There’s one thing that marks out the modern politician, no matter which party you look at, from their more illustrious forebears. It is their extreme unwillingness to accept personal accountability, and the concomitant extreme willingness to blame others.
That’s bad enough when the blamee, if that word exists, is another politician. That happens so often, especially between different administrations, that we hardly even register it. But when the butt of this unsavoury blame culture is an official, it’s even worse. Public servants have not made any decision to engage in the dirty tricks of the political circus. They are simply trying to get on with their often extremely complex, difficult, stressful and exposed jobs, and have no public platform from which to denounce their persecutors. Once the “open” borders scandal broke, Theresa May lost no time whatever in heaping obloquy on Brodie Clark, publicly destroying his reputation ahead of any investigation to ascertain the facts. Sharon Shoesmith’s fate was exactly the same when it appeared to Ed Balls to be to his political advantage to hang her out to dry over the Baby Peter débâcle.
Today, in front of the Select Committee, Brodie Clark got a public opportunity to expose his maltreatment, for which I suppose he should be grateful since Sharon Shoesmith had to wait an awful lot longer before her partial vindication came to public light at an Employment Tribunal.
In their behaviour, both Ed Balls and Theresa May reveal themselves to be thoroughly disreputable and untrustworthy people, and morally bankrupt to boot. They cared not a fig for natural justice – a particularly devastating weakness in a politician who, as May does, has responsibility for law and order. But then she’s a recidivist in these matters: one casts one’s mind back to her disgraceful posturing during the riots, attempting to adorn herself with the mantle of saviour of Britain’s streets when in fact all along it was the police chiefs who decided to change tactics, not the politicians. Then, at the Tory Party conference, she told what was in effect a bare-faced lie about immigrants and their cats. The more I think about Theresa May, the more I come to the conclusion that she is indeed a very unpleasant woman.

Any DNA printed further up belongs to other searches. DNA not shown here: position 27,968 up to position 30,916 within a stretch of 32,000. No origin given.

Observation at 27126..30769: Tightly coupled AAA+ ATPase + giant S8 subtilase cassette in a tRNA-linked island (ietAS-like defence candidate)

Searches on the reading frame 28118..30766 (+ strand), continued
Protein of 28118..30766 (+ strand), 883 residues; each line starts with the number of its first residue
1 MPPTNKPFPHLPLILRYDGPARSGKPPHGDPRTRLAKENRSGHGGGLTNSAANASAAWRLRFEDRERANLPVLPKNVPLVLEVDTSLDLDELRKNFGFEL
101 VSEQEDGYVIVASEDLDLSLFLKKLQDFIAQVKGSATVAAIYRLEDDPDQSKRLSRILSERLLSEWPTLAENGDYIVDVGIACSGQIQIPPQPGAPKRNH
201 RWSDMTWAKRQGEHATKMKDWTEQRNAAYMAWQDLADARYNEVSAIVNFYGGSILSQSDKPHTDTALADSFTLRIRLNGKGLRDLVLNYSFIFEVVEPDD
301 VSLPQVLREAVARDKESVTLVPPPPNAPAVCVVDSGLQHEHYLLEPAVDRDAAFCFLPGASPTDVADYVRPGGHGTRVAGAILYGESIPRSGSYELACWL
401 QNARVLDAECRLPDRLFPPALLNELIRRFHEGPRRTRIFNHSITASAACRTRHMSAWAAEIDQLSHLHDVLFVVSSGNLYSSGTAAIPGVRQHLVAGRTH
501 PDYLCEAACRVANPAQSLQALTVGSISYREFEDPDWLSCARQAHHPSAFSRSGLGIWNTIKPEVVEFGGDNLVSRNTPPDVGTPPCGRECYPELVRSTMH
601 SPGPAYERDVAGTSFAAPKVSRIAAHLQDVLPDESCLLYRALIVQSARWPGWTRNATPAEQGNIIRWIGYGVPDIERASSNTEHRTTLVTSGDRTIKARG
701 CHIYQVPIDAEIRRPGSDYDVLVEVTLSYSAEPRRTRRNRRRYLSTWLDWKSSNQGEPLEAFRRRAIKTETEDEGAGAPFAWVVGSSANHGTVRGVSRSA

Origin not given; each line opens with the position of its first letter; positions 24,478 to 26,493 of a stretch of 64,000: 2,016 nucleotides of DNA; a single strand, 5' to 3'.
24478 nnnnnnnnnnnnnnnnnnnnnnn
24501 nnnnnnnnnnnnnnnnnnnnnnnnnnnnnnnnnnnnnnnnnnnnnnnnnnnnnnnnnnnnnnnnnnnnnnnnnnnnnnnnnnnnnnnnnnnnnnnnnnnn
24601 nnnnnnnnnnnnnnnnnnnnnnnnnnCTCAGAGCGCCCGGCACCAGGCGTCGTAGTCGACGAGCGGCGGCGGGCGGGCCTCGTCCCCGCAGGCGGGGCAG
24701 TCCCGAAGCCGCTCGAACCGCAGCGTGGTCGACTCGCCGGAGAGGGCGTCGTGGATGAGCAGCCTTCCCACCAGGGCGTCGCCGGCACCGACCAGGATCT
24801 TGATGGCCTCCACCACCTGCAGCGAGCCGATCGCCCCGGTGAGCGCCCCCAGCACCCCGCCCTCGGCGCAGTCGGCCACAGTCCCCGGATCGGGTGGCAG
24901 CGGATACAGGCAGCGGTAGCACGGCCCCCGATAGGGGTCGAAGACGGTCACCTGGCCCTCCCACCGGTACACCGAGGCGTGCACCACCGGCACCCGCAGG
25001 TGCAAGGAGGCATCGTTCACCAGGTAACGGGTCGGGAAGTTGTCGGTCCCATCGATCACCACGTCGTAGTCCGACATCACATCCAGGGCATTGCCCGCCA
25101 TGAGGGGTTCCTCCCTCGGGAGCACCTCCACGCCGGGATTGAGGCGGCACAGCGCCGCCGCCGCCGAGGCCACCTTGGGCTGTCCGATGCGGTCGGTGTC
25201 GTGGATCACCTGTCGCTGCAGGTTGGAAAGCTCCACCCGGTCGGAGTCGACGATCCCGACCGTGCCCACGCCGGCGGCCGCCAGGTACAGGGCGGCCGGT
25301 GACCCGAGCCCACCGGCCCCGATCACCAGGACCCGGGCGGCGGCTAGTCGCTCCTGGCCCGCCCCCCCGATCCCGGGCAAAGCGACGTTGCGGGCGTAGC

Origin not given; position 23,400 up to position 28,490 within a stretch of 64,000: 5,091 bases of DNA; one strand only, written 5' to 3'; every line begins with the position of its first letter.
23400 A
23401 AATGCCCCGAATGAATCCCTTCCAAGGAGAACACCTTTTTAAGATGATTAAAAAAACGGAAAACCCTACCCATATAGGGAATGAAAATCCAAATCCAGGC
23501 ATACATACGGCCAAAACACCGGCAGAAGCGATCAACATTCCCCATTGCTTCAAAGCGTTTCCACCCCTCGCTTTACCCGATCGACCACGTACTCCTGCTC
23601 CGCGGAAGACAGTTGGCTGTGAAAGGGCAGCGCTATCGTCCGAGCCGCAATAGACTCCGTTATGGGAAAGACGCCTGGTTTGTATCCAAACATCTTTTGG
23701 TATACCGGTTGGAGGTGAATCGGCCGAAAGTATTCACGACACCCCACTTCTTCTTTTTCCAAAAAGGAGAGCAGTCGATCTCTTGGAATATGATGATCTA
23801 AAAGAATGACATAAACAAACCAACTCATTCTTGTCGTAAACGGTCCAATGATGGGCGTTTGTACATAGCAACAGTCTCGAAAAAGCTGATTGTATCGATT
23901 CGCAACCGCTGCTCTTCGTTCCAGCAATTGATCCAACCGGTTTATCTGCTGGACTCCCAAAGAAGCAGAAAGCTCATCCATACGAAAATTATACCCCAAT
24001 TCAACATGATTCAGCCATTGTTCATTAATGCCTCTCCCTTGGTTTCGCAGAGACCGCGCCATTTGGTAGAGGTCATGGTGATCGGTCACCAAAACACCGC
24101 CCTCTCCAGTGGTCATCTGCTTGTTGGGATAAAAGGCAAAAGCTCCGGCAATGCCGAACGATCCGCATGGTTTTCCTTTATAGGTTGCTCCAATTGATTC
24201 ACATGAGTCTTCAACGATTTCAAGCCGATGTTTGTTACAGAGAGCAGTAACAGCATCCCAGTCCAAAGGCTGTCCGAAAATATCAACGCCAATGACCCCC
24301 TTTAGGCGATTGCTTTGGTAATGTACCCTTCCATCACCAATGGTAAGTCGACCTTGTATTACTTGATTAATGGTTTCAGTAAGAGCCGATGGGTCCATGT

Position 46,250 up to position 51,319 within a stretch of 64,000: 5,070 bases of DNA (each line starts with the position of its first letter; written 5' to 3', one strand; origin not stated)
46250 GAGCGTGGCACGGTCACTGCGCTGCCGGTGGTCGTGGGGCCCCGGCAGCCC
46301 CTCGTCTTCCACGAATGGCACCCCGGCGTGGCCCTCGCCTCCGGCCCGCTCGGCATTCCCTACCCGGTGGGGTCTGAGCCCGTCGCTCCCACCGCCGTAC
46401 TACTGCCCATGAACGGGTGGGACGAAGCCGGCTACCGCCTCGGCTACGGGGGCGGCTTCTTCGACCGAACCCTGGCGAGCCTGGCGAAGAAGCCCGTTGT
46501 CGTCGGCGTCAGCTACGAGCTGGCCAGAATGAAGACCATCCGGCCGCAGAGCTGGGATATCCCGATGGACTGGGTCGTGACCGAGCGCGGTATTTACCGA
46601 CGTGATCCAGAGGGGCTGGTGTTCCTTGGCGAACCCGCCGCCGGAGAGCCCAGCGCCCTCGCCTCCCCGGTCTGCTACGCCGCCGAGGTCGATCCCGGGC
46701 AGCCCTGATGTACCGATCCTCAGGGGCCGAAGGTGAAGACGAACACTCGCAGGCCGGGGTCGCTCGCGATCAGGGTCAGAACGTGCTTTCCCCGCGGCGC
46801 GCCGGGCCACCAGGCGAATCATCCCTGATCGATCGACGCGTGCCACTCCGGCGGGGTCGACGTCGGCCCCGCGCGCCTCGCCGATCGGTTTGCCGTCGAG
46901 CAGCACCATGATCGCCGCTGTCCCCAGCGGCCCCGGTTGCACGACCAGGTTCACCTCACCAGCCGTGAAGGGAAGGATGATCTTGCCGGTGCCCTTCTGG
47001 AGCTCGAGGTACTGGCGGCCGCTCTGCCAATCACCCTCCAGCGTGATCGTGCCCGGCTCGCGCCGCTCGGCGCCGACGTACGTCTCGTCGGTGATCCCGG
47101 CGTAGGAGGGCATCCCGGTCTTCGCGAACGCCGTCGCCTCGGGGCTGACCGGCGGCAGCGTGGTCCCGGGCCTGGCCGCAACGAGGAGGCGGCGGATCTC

Having said that, I fear we must all acknowledge that we get the politicians we deserve. We want hermetically sealed borders, but don’t want to be delayed more than a micro-second when we return, tired and irritable, from our motorway trek to Calais, or our over-night flight from the Maldives. We want social workers that will spot a potential child-abuser at fifty paces and a decade before he offends, but want them to achieve this remarkable feat without ever enquiring into our own lives, or suspecting us of anything. We want a police force that will never let a crime be committed, but which will never stop us in the street and question us either. We want teachers that will rule schools with rods of iron, but who will never look at our precious little Tyrone with even the slightest frown of disapproval. In short, it seems almost that we want to be lied to, to be deceived, to be colluded with and reassured that we can have as many cakes as we want, and yet stuff our faces with them at the same time. And do so, of course, without ever getting fat.
And so the deceitful, blaming, sound-bite obsessed, unpleasant politician has evolved to provide us with exactly what we appear to want: to be protected from our own foolish and contradictory desires. So perhaps we have no right to moan. Perhaps, even, Balls and May do us a favour by lifting the veil. It still stinks, though. I hope most fervently that Mr Brodie Clark wins his constructive dismissal case. Not that it will make any difference. Theresa May will be far too brazen to resign, and Mr Cameron far too craven to sack her.